The little voice was so sweet as it broke the hypnotic trance we were all caught in “Mom, let’s run through the rain,” she said.

“What?” Mom asked.

“Let ‘s run through the rain!” She repeated.

“No, honey. We’ll wait until it slows down a bit,” Mom replied.

This young child waited about another minute and repeated: “Mom, let’s run through the rain,”

“We’ll get soaked if we do,” Mom said.

“No, we won’t, Mom. That’s not what you said this morning,” the young girl said as she tugged at her Mom’s arm.

This morning? When did I say we could run through the rain and not get wet?

“Don’t you remember? When you were talking to Daddy about his cancer, you said, ‘If God can get us through this, he can get us through anything!”

The entire crowd stopped dead silent. I swear you couldn’t hear anything but the rain. We all stood silently. No one came or left in the next few minutes.

Mom paused and thought for a moment about what she would say. Now some would laugh it off and scold her for being silly. Some might even ignore what was said. But this was a moment of affirmation in a young child’s life. A time when innocent trust can be nurtured so that it will bloom into faith.

“Honey, you are absolutely right. Let’s run through the rain. If God let’s us get wet, well maybe we just needed washing,” Mom said.

Then off they ran. We all stood watching, smiling and laughing as they darted past the cars and yes, through the puddles. They held their shopping bags over their heads just in case. They got soaked. But they were followed by a few who screamed and laughed like children all the way to their cars.

And yes, I did. I ran. I got wet. I needed washing.

Circumstances or people can take away your material possessions, they can take away your money, and they can take away your health. But no one can ever take away your precious memories! So, don’t forget to make time and take the opportunities to make memories everyday. To everything there is a season and a time to every purpose under Heaven.

I hope you still TAKE THE TIME to ‘run through the rain’!
[Received from Joel Bussell]

1. You accidentally enter your PIN on the microwave.
2. You haven’t played solitaire with real cards in years.
3. You have a list of 15 phone numbers to reach your family of three.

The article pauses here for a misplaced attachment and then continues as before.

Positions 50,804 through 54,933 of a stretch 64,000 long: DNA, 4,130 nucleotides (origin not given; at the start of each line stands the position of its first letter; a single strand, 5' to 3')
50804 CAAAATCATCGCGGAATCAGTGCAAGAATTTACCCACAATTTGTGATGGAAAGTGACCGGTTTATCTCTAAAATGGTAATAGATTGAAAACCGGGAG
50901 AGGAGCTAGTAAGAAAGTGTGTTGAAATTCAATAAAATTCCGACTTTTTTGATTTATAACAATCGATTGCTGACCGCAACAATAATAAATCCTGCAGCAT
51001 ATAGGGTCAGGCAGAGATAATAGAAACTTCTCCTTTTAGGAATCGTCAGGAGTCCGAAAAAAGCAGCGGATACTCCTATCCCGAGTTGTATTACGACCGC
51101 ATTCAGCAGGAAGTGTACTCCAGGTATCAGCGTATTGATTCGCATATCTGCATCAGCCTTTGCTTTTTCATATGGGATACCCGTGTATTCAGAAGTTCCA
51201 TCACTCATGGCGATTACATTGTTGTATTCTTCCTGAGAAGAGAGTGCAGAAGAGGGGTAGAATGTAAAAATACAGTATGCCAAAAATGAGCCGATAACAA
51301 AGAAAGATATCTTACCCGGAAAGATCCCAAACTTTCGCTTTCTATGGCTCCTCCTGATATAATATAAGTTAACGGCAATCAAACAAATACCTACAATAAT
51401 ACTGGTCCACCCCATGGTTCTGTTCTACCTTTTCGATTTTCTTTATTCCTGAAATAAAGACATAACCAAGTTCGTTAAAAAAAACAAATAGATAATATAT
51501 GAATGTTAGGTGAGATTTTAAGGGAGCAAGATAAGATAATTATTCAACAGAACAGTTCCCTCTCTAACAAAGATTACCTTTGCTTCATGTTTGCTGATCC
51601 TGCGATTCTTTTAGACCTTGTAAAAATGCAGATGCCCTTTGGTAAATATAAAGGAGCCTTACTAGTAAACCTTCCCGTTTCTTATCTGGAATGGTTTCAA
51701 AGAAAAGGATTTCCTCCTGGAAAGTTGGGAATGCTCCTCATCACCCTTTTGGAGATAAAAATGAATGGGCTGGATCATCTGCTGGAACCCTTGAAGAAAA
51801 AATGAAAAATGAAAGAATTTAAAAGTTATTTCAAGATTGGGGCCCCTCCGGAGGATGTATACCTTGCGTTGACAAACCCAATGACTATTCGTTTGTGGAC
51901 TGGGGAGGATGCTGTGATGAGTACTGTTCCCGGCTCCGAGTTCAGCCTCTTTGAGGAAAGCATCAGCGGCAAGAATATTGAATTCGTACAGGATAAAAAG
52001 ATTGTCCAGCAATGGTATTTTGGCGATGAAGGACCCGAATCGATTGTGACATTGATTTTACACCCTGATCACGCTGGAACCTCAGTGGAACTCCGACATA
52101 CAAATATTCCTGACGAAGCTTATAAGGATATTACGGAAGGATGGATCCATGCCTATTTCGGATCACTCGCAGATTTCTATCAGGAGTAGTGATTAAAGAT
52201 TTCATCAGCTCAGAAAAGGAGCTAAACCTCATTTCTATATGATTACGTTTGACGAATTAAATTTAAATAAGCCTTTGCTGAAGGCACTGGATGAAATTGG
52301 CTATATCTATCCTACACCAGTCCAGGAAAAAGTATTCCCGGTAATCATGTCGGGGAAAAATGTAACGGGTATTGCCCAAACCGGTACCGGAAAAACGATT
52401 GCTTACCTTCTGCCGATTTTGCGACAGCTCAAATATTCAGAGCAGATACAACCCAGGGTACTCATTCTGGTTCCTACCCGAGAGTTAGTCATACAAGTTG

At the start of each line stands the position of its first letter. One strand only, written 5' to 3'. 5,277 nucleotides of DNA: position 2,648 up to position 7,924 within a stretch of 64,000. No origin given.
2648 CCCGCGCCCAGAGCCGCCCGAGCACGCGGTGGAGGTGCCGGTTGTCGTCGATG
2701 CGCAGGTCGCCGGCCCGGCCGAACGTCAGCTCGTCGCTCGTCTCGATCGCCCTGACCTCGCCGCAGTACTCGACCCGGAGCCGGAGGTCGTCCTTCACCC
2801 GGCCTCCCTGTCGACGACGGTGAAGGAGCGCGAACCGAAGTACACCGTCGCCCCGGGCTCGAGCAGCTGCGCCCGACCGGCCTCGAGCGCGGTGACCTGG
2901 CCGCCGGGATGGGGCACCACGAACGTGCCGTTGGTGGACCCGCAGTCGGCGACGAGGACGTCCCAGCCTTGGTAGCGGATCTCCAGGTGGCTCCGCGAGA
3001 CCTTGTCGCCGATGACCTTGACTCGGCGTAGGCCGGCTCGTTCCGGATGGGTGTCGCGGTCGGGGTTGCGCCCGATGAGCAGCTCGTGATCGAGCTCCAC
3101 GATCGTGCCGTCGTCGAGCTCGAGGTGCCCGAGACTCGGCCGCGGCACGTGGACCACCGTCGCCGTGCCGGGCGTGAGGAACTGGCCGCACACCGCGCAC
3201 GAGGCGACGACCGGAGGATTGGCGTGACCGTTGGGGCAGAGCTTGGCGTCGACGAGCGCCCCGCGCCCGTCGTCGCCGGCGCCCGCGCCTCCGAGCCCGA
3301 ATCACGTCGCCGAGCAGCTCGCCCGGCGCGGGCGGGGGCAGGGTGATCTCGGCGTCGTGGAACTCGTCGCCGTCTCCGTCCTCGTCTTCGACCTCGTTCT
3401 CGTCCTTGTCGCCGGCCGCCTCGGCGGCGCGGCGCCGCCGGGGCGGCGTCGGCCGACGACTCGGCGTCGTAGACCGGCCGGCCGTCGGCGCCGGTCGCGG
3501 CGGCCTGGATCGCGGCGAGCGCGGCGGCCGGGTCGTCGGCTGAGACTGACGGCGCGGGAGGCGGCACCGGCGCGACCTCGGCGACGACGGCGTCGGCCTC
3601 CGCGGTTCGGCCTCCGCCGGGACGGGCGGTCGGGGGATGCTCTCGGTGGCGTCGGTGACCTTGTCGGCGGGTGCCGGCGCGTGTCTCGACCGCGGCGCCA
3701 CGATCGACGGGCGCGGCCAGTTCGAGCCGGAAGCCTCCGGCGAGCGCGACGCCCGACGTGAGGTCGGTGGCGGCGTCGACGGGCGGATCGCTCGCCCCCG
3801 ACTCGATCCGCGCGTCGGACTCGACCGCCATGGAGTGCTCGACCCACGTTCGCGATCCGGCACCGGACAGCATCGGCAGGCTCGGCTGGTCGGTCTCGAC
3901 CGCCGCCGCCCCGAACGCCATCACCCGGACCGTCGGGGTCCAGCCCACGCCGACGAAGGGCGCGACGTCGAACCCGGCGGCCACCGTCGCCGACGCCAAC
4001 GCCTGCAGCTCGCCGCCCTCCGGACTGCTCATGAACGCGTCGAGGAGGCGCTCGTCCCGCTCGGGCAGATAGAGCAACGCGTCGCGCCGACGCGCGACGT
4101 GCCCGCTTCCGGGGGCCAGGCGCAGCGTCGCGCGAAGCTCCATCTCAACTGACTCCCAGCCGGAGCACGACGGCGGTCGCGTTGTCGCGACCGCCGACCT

4. You e-mail the person who works at the desk next to you.
5. Your reason for not staying in touch with friends and family is that they don’t have e-mail addresses.
6. You pull up in your own driveway and use your cell phone to see if anyone is home to help you carry in the groceries.
7. Every commercial on television has a web site at the bottom of the screen.
8. Leaving the house without your cell phone (which you didn’t even have the first 20, 30, or 60 years of your life), is now a cause for panic, and you turn around to go and get it.
10. You get up in the morning and go on line before getting your coffee.
11. You start tilting your head sideways to smile.  :-)
12. You’re reading this nodding and laughing.
13. Even worse, you know exactly to whom you are going to forward this to (because they ‘need’ to read this).
14. You are TOO BUSY to notice there was no #9 on this list.
15. You actually scrolled back up to check that there really wasn’t # 9 on this list. (skeptical, eh?)
[Received from Gene Besh]
The ultimate measure of a man is not where he stands in moments of comfort and convenience, but where he stands at times of challenge and controversy.
[Dr. Martin Luther Ling, Jr.]

Hope you enjoyed some of these insights—share them with your friends and colleagues—so we can have a larger ‘pool’ to receive from, and more to share with!

Also, remember to include your name as the “source,” if some of this wisdom is of your doing—I would like to give credit where credit is due!

On one occasion, while he was eating with them, he gave them this command: “Do not leave Jerusalem, but wait for the gift my Father promised, which you have heard me speak about.”  [Acts 1:4].


Disclaimer: All the above jokes & inspirations are obtained from various sources and copyright are used when known. Other than our name and headers, we do not own the copyright to any of the materials sent to this list. We just want to spread the ministry of God’s love and cheerfulness throughout the world.